We have an exciting summer transfer window behind us. Many big names have left Europe to continue their careers in more exotic leagues, and fresh talent has been brought in to strengthen various parts of the clubs. We’ve seen quite a few spectacular transfers this year. The question is, how do these transfers influence the chances of the clubs performing well in their respective leagues? If you routinely use sports betting SA websites or bet on football on the high street, you should keep an eye on transfer news if you are planning to place an outright bet.
When a club signs a football star, they don’t just add an excellent player to their roster – they also add their fan base and influence to theirs. This was the case of Cristiano Ronaldo joining Real Madrid in 2009 (and then leaving for Al Nassr), or Lionel Messi signing with Inter Miami. But football stars don’t necessarily improve the performance of the clubs where they play. Take Ronaldo, for example. When he joined Manchester United for the second time in 2021, he didn’t perform as well as expected. According to analysts, interim manager Ralf Rangnick simply couldn’t use him efficiently. And, of course, there were those who felt that Ronaldo is past his prime.
In some cases, signing a star player means an immediate improvement in the team’s performance. This is the case of Messi with Inter Miami: he scored nine goals and provided three assists in the first five games he played with the team. In this case, the improvement was instant, and his arrival certainly bent the odds in Inter’s favour from the moment he arrived.
But it’s not the stars who are the most important players to arrive or depart in a transfer season. Of course, a big name like Neymar or Messi will certainly bring in more sponsors and improve the club’s bottom line. But from a performance point of view, it’s not the stars who are important – it’s the players that the team actually needs.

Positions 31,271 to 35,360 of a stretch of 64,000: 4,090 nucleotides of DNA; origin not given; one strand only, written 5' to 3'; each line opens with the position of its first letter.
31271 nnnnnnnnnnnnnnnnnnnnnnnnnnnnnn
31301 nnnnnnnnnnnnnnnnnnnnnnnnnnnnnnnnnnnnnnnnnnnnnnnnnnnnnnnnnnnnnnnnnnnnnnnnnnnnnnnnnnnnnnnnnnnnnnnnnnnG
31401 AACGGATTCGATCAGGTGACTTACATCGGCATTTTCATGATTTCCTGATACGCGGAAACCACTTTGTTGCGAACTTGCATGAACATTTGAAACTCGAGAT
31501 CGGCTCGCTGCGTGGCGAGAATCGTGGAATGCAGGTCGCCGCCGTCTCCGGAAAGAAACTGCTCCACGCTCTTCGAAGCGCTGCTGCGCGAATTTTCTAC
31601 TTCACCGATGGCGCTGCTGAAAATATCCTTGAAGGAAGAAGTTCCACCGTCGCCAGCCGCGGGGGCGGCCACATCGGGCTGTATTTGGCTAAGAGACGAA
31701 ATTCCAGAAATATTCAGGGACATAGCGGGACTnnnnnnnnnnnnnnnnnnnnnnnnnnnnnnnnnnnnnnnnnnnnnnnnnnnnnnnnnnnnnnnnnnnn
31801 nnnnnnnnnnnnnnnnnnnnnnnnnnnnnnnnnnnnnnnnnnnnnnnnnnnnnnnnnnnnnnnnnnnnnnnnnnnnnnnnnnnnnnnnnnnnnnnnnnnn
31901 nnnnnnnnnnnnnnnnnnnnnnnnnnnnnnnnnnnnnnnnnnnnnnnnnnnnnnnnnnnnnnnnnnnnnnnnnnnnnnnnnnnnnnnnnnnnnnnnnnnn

By the end of each season, the managers identify the strong points and weak points of the team, and they have a clear view of which player is set to leave. So, they know where to strengthen the team, and where they’ll need replacements. The clubs have scouts to identify the perfect players for the job, and start negotiations with them (and their teams and agents). So, when the transfer window opens, they can begin the signing procedure.
Incoming players that plug holes in the team’s defence or a new spearhead for their attack can significantly improve the team’s performance and bend the odds in their favour.
The amount is not important
The amount clubs spend during a transfer season doesn’t necessarily indicate that their performance will improve in the next season. There are plenty of examples of clubs paying fortunes for players and not getting their money’s worth for a variety of reasons. Then again, free transfers are also a thing – just think of Messi’s departure from Barca to PSG (let’s not discuss his salary at this point).
Bringing in young and talented players can improve a team’s chances to win much more than an expensive player who may or may not be able to work with the other players or the manager.
How do transfers change outright odds?
Transfers do influence the chances of a team doing better throughout the season. The right transfers, of course. In some cases, in turn, star players have more influence on the clubs’ bottom line than on the trams’ performance on the turf. But the right choices made by the clubs’ management can really improve their chances to be victorious at the end of the season.